Neustadter: COVID-19 has jeopardized the ski industry

Corinne Neustadter

Editor’s Note: All opinion section content reflects the views of the individual author only and does not represent a stance taken by The Collegian or its editorial board.

Last week was the first week of Colorado’s safer-at-home initiative that allowed certain businesses to open while aiming to keep 60-65% of the population socially distanced.


It’s safe to say that this initiative has been met with conflict at the state and national levels. Denver Mayor Michael Hancock has chosen to extend the city’s stay-at-home order until May 8, and Weld County has taken a diametrically opposed position, giving all businesses the agency to decide whether or not they’d like to reopen.

This transition marks a departure from Gov. Jared Polis’ previous policies. For the last five weeks, Polis has been intent on carrying out Colorado’s stay-at-home order, which has closed many Colorado businesses in the process. 

Some of the businesses hit hardest from this order have been the Colorado ski areas, where spring skiing significantly impacts their revenue, totaling between $5 and $6 billion in March alone. As I discussed in my previous article, this has resulted in a huge backcountry skiing spike and serious consequences for Colorado’s mountain communities.

Colorado’s response to COVID-19 also continues to have dire impacts on the downhill ski industry.

Ski areas were first forced to close on March 14, the original order halting all operations for a week. Polis’ first executive order that completely shut down all ski areas took effect on a Saturday night, and ski resorts were expected to be closed by the next day.

While the shutdown of ski areas represents a well-intentioned attempt to limit the spread of COVID-19 in mountain communities, it has drastically hurt the ski industry with its quick implementation and lack of foresight. 

Although some ski areas shut down before the order was enacted, others were forced to close within a day of the order’s writing. However, just two days prior, an official from the Colorado Department of Health and Environment had stated that there were no plans to close ski areas.

The loss of revenue that it has generated will have repercussions on the tourism industry, as well as state and local governments’ economic viability.”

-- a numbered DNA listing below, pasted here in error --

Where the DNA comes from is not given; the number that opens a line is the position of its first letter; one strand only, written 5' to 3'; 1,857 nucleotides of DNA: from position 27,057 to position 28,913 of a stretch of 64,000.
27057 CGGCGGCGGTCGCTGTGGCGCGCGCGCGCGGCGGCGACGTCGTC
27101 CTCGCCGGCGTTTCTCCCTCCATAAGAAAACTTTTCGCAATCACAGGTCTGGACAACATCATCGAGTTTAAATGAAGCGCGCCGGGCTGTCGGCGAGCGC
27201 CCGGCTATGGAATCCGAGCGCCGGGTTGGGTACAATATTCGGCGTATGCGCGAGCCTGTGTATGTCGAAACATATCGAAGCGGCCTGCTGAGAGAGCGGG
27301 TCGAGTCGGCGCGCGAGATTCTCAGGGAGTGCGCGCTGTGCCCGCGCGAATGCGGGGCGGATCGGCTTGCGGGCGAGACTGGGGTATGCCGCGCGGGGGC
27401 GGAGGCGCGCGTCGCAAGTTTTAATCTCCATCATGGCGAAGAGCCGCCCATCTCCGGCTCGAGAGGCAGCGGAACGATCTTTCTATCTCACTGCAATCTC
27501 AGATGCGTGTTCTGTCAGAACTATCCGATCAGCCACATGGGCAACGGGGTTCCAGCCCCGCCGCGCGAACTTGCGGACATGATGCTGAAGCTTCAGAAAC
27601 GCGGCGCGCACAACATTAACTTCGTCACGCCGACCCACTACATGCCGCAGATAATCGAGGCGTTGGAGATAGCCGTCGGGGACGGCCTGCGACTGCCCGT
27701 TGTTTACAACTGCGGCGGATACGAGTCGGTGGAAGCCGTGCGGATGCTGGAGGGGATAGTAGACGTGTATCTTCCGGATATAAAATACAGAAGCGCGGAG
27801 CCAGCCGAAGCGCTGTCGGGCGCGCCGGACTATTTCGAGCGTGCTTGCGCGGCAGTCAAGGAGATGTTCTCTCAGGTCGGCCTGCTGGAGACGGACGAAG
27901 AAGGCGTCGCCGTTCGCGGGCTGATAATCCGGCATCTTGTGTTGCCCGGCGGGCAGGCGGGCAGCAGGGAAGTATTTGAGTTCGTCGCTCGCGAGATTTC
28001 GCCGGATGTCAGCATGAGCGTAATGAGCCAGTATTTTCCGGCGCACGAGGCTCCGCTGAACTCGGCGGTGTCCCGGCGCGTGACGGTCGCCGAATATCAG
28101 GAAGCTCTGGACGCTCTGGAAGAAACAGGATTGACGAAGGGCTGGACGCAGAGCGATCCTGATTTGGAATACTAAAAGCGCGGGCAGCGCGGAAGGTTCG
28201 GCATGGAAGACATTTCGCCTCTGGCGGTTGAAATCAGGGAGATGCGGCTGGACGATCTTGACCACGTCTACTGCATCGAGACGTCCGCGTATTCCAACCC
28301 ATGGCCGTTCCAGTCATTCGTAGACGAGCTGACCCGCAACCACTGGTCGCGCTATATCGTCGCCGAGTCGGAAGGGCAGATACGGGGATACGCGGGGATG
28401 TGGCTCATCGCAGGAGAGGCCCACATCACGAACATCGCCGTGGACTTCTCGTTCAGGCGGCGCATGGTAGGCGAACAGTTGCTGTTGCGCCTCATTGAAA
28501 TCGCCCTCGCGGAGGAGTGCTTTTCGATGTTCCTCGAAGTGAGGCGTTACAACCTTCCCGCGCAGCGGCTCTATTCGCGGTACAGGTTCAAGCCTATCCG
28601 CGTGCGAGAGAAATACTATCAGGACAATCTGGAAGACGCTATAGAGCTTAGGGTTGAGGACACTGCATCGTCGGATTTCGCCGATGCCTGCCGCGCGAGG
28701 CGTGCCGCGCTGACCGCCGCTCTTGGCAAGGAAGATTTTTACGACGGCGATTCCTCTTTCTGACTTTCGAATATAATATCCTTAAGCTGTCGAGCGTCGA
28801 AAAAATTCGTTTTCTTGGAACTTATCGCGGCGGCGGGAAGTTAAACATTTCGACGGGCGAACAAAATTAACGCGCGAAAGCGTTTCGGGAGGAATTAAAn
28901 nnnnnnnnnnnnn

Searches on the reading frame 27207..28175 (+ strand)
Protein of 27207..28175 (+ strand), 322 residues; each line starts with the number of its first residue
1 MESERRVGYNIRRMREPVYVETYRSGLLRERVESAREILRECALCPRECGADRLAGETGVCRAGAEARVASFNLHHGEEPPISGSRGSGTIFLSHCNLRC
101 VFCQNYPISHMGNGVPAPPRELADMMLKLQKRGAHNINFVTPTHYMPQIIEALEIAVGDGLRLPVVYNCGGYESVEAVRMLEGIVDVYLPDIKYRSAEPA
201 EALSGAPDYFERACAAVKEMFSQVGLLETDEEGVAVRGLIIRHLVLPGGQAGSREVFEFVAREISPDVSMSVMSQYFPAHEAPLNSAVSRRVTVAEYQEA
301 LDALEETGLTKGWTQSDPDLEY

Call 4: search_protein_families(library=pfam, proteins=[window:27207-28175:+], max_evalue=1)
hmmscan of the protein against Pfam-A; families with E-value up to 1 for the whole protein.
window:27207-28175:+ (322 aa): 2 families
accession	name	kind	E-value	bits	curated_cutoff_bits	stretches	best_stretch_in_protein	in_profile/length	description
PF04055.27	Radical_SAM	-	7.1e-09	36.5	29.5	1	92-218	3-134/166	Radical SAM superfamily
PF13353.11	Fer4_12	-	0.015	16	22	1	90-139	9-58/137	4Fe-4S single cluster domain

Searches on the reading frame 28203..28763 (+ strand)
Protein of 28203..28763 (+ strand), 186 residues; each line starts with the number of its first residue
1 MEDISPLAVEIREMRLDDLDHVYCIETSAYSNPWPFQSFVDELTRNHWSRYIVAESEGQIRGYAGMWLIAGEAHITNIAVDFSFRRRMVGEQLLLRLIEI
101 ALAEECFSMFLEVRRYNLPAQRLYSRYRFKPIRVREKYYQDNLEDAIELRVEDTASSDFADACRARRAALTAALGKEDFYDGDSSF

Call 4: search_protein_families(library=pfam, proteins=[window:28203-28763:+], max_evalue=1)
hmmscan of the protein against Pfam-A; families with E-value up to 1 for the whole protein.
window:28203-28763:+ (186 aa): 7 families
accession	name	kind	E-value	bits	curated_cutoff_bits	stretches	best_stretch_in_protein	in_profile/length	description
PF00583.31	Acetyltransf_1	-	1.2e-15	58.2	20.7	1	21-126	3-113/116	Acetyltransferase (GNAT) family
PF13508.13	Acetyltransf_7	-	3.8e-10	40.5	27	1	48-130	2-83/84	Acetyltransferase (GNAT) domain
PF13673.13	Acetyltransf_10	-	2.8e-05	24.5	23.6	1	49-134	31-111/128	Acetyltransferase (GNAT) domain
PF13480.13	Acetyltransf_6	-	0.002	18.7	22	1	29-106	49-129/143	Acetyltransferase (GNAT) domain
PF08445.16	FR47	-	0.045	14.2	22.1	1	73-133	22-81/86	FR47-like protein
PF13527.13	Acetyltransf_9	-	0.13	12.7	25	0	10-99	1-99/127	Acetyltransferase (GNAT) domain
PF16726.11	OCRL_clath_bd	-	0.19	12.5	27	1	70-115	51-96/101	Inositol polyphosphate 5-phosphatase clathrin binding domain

The timing of this order, given the significant burden it placed on ski areas to halt all operations in the middle of one of their busiest months, stands in opposition to the bulk of Polis’ recent statewide orders.

In the past month, thousands of seasonal ski area workers have lost their jobs, with Vail Resorts alone laying off roughly 2,000 employees across Colorado. Although this furlough hopefully shouldn’t last for more than six months, thousands of employees dependent on ski resorts for stable incomes are now potentially left jobless for the next few months. 

As economically dependent as Colorado is on the ski industry, and given how many people it impacts, why wasn’t the closure of all ski areas announced with more notice?


The safer-at-home phase, which arguably has more ramifications for social distancing and community spread than ski area closures, was announced a week in advance of the order’s implementation. Although new cases of COVID-19 are now decreasing from the last major spike in Colorado, loosening restrictions could lead to another surge in cases later on.

Despite the safer-at-home initiative, there is little indication, if any, of whether Colorado’s ski areas will reopen this season. Many resorts were already scheduled to close by the end of April, giving little to no opportunity for them to recoup any lost revenue this year. 

Polis has now extended the closure of downhill ski areas until May 23, so ski areas that could still open after that date would have a very limited number of days remaining. Arapahoe Basin, historically the ski area with one of the longest seasons in Colorado, is usually only open until the first or second week of June. 

To reopen a ski area and operate it for only a few weeks may not be economically viable, especially with the loss of revenue that every ski resort has endured in the last month. Several ski areas and multi-resort passes are giving current season pass holders substantial discounts for next year to try and make up for the loss of part of the ski season this year.

However, it’s almost impossible to gauge how much of an impact the statewide closure of all ski areas will continue to have on Colorado’s economy. The loss of revenue that it has generated will have repercussions on the tourism industry, as well as state and local governments’ economic viability.

As we navigate this new safer-at-home initiative, it is imperative to analyze the impacts that COVID-19, as well as the state’s response to it, will continue to have on the ski industry for years to come.

Corinne Neustadter can be reached at or on Twitter @CorinneN14.